Watch Strongman winning the Sophomore Sprint (Listed)
(Image : Sporting Post - Footage : Sporting Post)
Sophomore Sprint (Listed)
Kenilworth, Turf, 1200m
7 September 2013
Summerhill CEOSaturday in Cape Town witnessed the opening salvo in the battle for the nation’s three-year-old crown, with the renewal of the Sophomore Sprint (Listed). With one or two exceptions, the pride of the Cape tossed their names into the hat, but the field cut up to a mere six contestants when the rest realised that just about everyone who is anyone, had taken up the challenge. Top of the boards was Paddy Kruyer’s unbeaten Capitan Al colt, Kimberley Al, who’d been the subject of rave reviews in the local press in the lead up; Jay Peg’s rising star, Flash Drive, who’d knocked off a couple of big ticket horses in his previous two starts, Vaughan Marshall’s much-vaunted Western Winter colt Exelero, and the unbeaten duo Daring Dave (by Dynasty) and Strongman, winner of both his starts to date.
A word about Strongman. He was the first foal from the second (and much lamented last crop) of Danehill’s champion handicapping son, Stronghold, and the first foal of the Group-winning Casey Tibbs mare, Sweet Virginia. He wasn’t big the day he was born, but he was as smart as they come, sturdy on his feet and weighed in at a punchy 48.5kgs. Our foalcare team reported “Very nice, quality foal with scope and substance. Good bodied and correct” and this was followed a fortnight later by “he’s a strong, well-made foal with good balance and a nice quarter”. By season’s end “he’s done really well: he’s out of a smallish mare, but he’s got plenty of body on him, well-proportioned, stands over ground and has a big engine in his backside”.
By the time he was a yearling, he was looking every bit a runner, and while he might have been somewhat “outsized” at a sale like the Nationals, he would’ve been a standout at the Emperors Palace Ready To Run, because there, our customers know there are no walking races, and if they can run, they’re happy to pay for them. In the end though, circumstances called for his inclusion as early as January in the Cape Premier Yearling Sale Book 1 catalogue, where he fell to the R150,000 bid of the astute horseman, Glen Puller.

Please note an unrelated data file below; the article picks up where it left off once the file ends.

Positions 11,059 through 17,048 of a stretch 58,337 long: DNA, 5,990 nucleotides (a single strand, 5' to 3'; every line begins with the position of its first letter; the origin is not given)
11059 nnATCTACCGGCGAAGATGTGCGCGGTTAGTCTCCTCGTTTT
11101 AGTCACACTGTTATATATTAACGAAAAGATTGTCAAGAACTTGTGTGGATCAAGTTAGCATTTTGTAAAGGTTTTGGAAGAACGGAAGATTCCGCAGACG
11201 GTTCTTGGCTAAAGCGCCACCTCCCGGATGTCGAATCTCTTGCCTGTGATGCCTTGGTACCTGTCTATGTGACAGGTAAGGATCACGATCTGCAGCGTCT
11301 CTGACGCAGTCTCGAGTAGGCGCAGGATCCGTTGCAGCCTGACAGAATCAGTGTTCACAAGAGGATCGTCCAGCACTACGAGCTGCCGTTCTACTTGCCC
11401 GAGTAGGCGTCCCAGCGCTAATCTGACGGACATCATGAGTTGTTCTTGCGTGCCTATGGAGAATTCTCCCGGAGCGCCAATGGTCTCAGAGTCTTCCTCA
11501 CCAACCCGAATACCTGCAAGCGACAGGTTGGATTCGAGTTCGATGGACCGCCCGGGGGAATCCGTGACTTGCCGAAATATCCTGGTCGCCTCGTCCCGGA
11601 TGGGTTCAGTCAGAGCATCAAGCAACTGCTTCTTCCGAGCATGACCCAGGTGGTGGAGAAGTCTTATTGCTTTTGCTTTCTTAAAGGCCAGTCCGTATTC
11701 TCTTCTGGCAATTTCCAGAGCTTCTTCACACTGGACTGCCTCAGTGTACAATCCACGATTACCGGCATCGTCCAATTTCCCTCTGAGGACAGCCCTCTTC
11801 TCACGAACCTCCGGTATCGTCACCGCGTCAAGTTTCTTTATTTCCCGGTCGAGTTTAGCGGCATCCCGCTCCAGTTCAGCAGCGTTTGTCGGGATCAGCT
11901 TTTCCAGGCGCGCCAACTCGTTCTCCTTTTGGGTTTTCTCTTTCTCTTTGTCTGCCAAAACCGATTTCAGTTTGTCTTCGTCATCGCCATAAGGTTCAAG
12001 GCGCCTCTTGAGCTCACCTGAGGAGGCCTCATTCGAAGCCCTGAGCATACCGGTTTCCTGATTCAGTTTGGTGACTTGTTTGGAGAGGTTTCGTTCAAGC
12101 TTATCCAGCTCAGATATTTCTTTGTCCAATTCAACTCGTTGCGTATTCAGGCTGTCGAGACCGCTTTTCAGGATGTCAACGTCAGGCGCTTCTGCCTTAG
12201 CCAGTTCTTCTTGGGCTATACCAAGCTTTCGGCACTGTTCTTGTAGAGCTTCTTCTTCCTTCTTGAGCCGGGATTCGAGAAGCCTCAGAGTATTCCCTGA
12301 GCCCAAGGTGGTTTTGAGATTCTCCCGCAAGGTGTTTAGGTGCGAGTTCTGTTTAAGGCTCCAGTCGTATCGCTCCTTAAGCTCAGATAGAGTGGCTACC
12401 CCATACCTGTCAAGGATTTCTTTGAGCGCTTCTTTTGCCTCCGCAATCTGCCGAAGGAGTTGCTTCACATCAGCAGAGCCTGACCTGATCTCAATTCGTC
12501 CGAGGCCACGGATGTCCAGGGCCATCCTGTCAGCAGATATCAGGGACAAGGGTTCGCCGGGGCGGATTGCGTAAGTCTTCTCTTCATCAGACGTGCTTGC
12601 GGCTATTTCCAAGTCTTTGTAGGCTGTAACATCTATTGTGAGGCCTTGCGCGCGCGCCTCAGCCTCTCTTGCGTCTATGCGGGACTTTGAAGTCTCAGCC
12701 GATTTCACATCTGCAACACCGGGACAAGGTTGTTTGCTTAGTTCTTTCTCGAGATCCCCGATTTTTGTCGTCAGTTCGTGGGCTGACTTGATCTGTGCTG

On Saturday, he went off at a generous 5-1 in the betting, yet he came home like a 1-5 shot, after biding his time till the 300m mark towards the rear. He was in the hands of a master though, and when Karl Neisius thought he was ready to run, he let out just a notch of the string, and “whoosh”, he was gone, demolishing his foes by a growing 4.5 lengths. De Kock ran admirably for second, no match for the winner, with another three and a half lengths to Exelero.
On this evidence, Strongman claims frontrunner status among Cape three-year-olds for line honours in this year’s Cape Premier Yearling Sales Guineas (Gr.1), and it will take a very good colt from anywhere else in the country to lower his colours. He is a tribute to the blokes who owned his mother: Robin Bruss, who’s been associated with the top class sorts, Zebra Crossing and Circle Of Life, in his time, and Kevin Sommerville, who stuck to his Sweet Virginia “guns” throughout his sojourn at Juddmonte Farm in the UK, and now serves as bloodstock manager to Gaynor Rupert’s showpiece, Drakenstein Stud.
When we were “stalking” Stronghold, the racehorse, as a future stallion prospect at the Challenge Stakes meeting in Newmarket, I had the feeling I was being “followed” on my way to the parade. I was. I obviously wasn’t alone in my admiration for the strapping favourite; Bruss and Sommerville were hot on my heels, but I was fortunate to be sharing a house at the time, with Teddy Beckett, (Lord Grimthorpe,) bloodstock manager to Stronghold’s owner, Prince Khalid Abdullah. We had the inside track: never give up pole position!